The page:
Klaus Riedel

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Klaus Riedel (August 2, 1907 - August 4, 1944) was a German rocket pioneer. He was involved in many early liquid-fuelled rocket experiments, and eventually worked on the V-2 missile programme at Peenemünde.

Riedel was born in Wilhelmshaven, the son of a naval officer. His mother died when he was twelve years old, and his father two years later. The orphaned Riedel was raised by his grandmother in Bernstadt. He went on to study as a machinist at the Technical University of Berlin and to work at Löwe. While in Berlin, he attended a public lecture on rocketry by Rudolf Nebel on behalf of Germany's amateur rocket group, the Verein für Raumschiffahrt (VfR - "Spaceflight Society") and joined the group straight away, becoming very active in its efforts to build a working rocket that resulted in the Mirak and Repulsor rockets, providing his family's farm as a testing ground.[1]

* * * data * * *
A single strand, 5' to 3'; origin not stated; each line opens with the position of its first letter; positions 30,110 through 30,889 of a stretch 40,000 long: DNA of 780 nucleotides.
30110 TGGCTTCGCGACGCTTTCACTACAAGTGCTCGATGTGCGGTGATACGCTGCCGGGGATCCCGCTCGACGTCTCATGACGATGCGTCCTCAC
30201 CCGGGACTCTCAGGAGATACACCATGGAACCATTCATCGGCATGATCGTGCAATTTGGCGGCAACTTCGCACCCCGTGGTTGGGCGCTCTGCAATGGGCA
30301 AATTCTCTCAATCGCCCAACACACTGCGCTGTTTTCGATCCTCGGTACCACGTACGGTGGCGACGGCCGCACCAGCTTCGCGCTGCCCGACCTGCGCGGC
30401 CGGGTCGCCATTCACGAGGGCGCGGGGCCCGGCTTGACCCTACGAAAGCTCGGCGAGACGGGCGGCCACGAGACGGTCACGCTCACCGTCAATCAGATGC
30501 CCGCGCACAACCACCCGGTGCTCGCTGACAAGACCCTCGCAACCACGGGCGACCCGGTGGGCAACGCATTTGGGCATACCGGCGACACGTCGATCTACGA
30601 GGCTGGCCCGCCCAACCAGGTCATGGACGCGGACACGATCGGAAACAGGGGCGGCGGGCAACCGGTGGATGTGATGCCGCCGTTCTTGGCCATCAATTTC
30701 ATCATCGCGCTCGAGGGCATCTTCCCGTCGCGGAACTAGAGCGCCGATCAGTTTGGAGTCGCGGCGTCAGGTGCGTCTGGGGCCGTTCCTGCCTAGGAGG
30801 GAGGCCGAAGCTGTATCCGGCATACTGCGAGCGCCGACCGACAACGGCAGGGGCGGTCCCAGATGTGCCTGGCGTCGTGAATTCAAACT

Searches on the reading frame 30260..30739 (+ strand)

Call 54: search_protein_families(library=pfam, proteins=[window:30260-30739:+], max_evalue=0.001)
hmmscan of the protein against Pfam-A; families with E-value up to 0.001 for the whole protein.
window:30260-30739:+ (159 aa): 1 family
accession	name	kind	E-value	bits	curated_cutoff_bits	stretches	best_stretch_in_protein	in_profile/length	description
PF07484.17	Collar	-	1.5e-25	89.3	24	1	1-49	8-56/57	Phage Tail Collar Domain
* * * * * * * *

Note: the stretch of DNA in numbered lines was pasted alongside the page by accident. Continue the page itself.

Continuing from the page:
After the VfR disbanded in 1933, Riedel was invited by Wernher von Braun to join him in the army's rocket programme. He accepted, and worked from Peenemünde when the team moved there. Riedel's position was "Head of the Test Laboratory" and his work seems to have been mostly concerned with developing the mobile support equipment for the V-2.

He was killed in a car accident two days after his thirty-seventh birthday.

There is a memorial and small museum dedicated to him in Bernstadt and in 1970 a crater on the moon was named after him.

References[edit]

  1. ^ "Mirak". Encyclopedia Astronautica.